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Lightweight Viritech Apricale runs on hydrogen

Lightweight Viritech Apricale runs on hydrogen Lightweight Viritech Apricale runs on hydrogen Lightweight Viritech Apricale runs on hydrogen Lightweight Viritech Apricale runs on hydrogen Lightweight Viritech Apricale runs on hydrogen Lightweight Viritech Apricale runs on hydrogen Lightweight Viritech Apricale runs on hydrogen Lightweight Viritech Apricale runs on hydrogen Lightweight Viritech Apricale runs on hydrogen
The Viritech Apricale is a hydrogen-fuelled hypercar that arrives in 2024.

Viritech, a British engineering start-up, has unveiled a new hydrogen-powered hypercar, the Apricale, which, it claims, has overcome one of the biggest drawbacks of zero-emissions performance cars - that of excessive weight.

At less than 1,000kg, the Viritech Apricale is the first fuel-cell electric vehicle (FCEV), the company says, to achieve weight parity with its competitors and how it has managed to do that is pretty interesting.

How does the tech work?

In its most basic sense, a hydrogen fuel cell uses a reaction of hydrogen (stored in a tank) and oxygen across an electrochemical cell to produce electricity, as well as some water and heat. In an FCEV, that electricity is used to keep the batteries topped up, meaning that it is driven like an electric vehicle with the (usually heavy) batteries sending energy to the motors that drive the wheels.

Viritech has taken this formula and reworked it with bigger, more powerful fuel cells and smaller batteries, making the Apricale a lot lighter, as its chief technology officer, Matt Faulks explains:

"Hydrogen fuel cells have, until now been used as range extenders for powertrains with batteries at their heart. We've essentially turned that approach on its head, developing a powertrain around a multi-hundred-kilowatt fuel cell system supported by a lightweight but highly efficient battery. This delivers hypercar performance for Apricale, but at less than half the weight of typical BEV [battery-electric] hypercars."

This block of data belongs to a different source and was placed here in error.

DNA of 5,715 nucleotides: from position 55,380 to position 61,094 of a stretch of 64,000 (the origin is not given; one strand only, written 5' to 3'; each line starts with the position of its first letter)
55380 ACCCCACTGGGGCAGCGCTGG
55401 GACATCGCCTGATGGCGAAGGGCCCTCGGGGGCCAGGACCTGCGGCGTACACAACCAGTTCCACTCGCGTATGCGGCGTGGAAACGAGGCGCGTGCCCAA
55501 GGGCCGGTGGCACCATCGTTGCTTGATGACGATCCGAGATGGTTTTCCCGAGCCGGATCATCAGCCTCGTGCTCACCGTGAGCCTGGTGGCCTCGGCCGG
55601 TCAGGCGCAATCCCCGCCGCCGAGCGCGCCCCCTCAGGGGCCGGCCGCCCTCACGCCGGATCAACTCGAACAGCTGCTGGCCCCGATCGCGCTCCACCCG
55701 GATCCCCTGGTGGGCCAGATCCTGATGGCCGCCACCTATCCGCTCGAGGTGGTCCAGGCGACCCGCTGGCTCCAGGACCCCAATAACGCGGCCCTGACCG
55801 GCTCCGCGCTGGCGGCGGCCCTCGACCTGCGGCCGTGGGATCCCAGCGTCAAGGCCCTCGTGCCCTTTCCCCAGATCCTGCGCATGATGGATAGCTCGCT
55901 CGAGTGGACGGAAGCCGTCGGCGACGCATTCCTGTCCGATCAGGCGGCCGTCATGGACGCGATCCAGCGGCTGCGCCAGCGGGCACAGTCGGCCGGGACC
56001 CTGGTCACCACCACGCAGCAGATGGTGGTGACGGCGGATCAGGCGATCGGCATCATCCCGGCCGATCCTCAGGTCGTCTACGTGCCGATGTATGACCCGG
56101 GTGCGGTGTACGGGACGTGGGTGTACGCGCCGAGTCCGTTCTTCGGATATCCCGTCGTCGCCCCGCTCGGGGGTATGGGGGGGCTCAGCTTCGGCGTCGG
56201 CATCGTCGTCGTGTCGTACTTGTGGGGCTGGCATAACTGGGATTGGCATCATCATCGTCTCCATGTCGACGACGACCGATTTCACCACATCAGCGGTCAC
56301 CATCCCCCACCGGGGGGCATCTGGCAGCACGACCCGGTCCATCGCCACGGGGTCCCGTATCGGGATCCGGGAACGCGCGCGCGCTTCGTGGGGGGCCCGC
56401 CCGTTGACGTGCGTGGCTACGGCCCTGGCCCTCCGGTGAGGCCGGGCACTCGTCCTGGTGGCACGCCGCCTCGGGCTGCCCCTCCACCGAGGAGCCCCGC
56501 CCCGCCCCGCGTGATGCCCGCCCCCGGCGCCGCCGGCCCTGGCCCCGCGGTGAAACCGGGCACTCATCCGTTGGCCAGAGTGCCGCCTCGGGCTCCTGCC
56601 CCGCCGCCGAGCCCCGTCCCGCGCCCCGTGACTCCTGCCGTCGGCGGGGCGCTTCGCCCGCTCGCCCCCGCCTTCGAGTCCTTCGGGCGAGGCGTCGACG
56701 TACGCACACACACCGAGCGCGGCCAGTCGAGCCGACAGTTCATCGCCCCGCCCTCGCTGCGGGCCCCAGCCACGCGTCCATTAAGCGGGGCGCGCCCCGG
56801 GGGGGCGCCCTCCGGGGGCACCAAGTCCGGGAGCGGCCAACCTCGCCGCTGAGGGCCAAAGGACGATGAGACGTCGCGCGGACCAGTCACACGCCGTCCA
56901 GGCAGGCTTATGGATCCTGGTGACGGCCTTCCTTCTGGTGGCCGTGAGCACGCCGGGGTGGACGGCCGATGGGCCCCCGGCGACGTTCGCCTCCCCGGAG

As well as making an improvement in terms of performance, driving dynamics and efficiency, using smaller batteries reduces the amount of rare earth metals such as lithium and cobalt required. These elements are often mined in places such as the Congo at a staggering environmental and human cost meaning that any major reduction in battery size has ethical as well as ecological benefits.

The batteries in this case may be small in capacity (just 6kWh), but they're claimed to be highly efficient, acting as the conduit between the fuel cells and the driving motors and helping to store power from the regenerative braking system that is deployed during hard acceleration or high-performance driving.

Those electric motors are a pair of 400kW units mounted at the front and rear axles. That's enough to give the Apricale more than 1,000hp and, while the company hasn't released any exact performance figures, that power and its sub-1,000kg weight should mean that it's extremely fast indeed. All Viritech has said on the performance front is that the Apricale is geared to reach more than 322km/h.

Lightweight fuel tank

As well as rethinking the fuel cell powertrain, Viritech has tackled another issue that keeps the weight of FCEVs higher than desirable - the fuel tank. Because hydrogen needs to be stored at pressures of up to 700 bar, tanks need to be extremely strong, which gives them a weight efficiency of around five per cent (e.g. 5kg of hydrogen requires a 100kg storage tank). Viritech has addressed this head-on with a tank made from lightweight composites and a graphene-enabled resin system that allows the tank to form part of the car's monocoque structure. This, the company says, significantly reduces weight and gives the Apricale a range of more than 560km between refills.

Pininfarina input

Revealed at the Goodwood Festival of Speed in the UK today, the Apricale is a low-slung machine, very much in the generic modern hypercar mould, with its styling based on a design by Viritech and refined by Pininfarina. Viritech is currently in talks with Pininfarina to manufacture a limited production run of just 25 examples at Pininfarina's base in Turin and says that testing of the Apricale will continue throughout 2023 with the first customer deliveries expected to begin in 2024.


Published on June 23, 2022
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